4. Pump Up Songs
After observing that many athletes arrived at the stadium with headphones on, Kellogg School of Management professor Derek Rucker and three of his colleagues – Loran Nordgren, Li Huang and Adam Galinsky – set out to answer the question: law kind of music makes us feel more powerful or in control?
Thus, in 2014, the group of researchers set up a to study to assess how music can influence motivation and subsequent behavior. First, they played several songs for the participants in a lab and asked them – on a scale of one to seven – how powerful, dominant and determined they felt after listening to each song. There were three “High Power” winners: Queen’s “We Will Rock You”, 2 Unlimited “Get Ready for This” and 50 Cent “In Da Club”.
Next, to assess the influence of music on their behavior, they asked participants to listen to the music and then decide whether or not they would like to go first or second in a debate. In fact, those who listened to the high powered playlist volunteered to come first almost twice as often as those who listened to a less powerful playlist.
Lesson? “Just like professional athletes can put on some uplifting music before they hit the pitch to put them in a powerful frame of mind,” Rucker explained, “you could try [this] in certain situations where you want to be empowered. “
The next time you’re looking to feel empowered before a big party, interview, or salary review, take a look at this roundup:
Want more? Discover the choices of my colleague Amanda Zantal-Wiener here.
5. Instrumental songs
In 2015, Middle Tennessee State University researchers Carol A. Smith and Larry W. Morris discovered that students who listened to “sedative” music during a test scored higher than those who listened to lyrical music. (This contrasts somewhat with their initial results 39 years earlier, which showed that while music did not show an impact on test scores, those who listened to “uplifting music” showed a significant increase in worry and very emotional reactions.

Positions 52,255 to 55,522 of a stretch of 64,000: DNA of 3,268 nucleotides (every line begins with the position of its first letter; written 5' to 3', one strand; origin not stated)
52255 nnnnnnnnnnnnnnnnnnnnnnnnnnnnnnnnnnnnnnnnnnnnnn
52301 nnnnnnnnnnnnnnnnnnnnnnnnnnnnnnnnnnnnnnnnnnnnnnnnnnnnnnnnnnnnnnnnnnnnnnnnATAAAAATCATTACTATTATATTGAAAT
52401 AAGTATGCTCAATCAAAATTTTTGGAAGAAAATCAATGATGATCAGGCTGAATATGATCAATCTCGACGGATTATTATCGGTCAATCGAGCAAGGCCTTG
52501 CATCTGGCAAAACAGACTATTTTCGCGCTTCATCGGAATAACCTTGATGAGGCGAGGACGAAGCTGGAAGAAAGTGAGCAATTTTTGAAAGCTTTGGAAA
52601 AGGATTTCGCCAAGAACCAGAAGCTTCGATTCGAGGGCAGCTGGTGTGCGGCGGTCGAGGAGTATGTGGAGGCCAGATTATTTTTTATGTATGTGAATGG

That’s not to say that it’s entirely impossible to cross things off your list while listening to songs with words – I actually prefer lyrical music, but my colleague, Amanda Zantal-Wiener, joked about some hip hop verse that accidentally crept into her first drafts when listening to songs with words. If you’re like her and find the lyrics too distracting, there are a few instrument options that you can try out.
For those times, check out these wordless tunes – we promise they won’t put you to sleep:
6. “Feel Good” songs
Buried on time? Trying to dig yourself out of a mountain of emails after a while? No matter what bothers you, sometimes the best cure for lost productivity is a healthy dose of “feel good” melodies – you know, the ones that make you spontaneously use a pen as a pantomimic microphone.
But scientifically speaking, music can stimulate the same part of the brain as delicious food and other physical pleasures. Researchers at mcgill university, for example, found that when participants were given the opioid production-blocking drug naltrexone, they did not respond as positively to their favorite songs as they normally could.
The verdict? Our brains are trained to naturally produce these chemicals when we hear our favorite playlist.
And while “feel good” songs vary from person to person, a search for Spotify playlists with those same keywords returns dozens of results. That said, here is one of our favorites:
Don’t have enough? Here are some additional suggestions from my colleague Amanda.
7. White noise
According to a to study led by Yamaguchi University, “When performing intellectual activities involving memory or arithmetic tasks, it is common for noise to cause an increased psychological feeling of ‘annoyance’, leading to decreased performance.”
Whether you’re working remotely with roommates or working in an office with loud colleagues, it can be difficult to focus on the conversations going on around you. Neutral, non-verbal background sounds like white noise, which are not the same as nature sounds, can help block out these distractions – things like the din of a restaurant or mall, a electric fan or even washing machines.
And in case you were wondering – yes. Like all of the above, there is a playlist for that:
So go ahead – focus, get pumped, feel good, and get moving.
What are your favorite songs to work with? Let us know in the comments.
Editor’s Note: This article was originally published in March 2015 and has been updated for accuracy and completeness.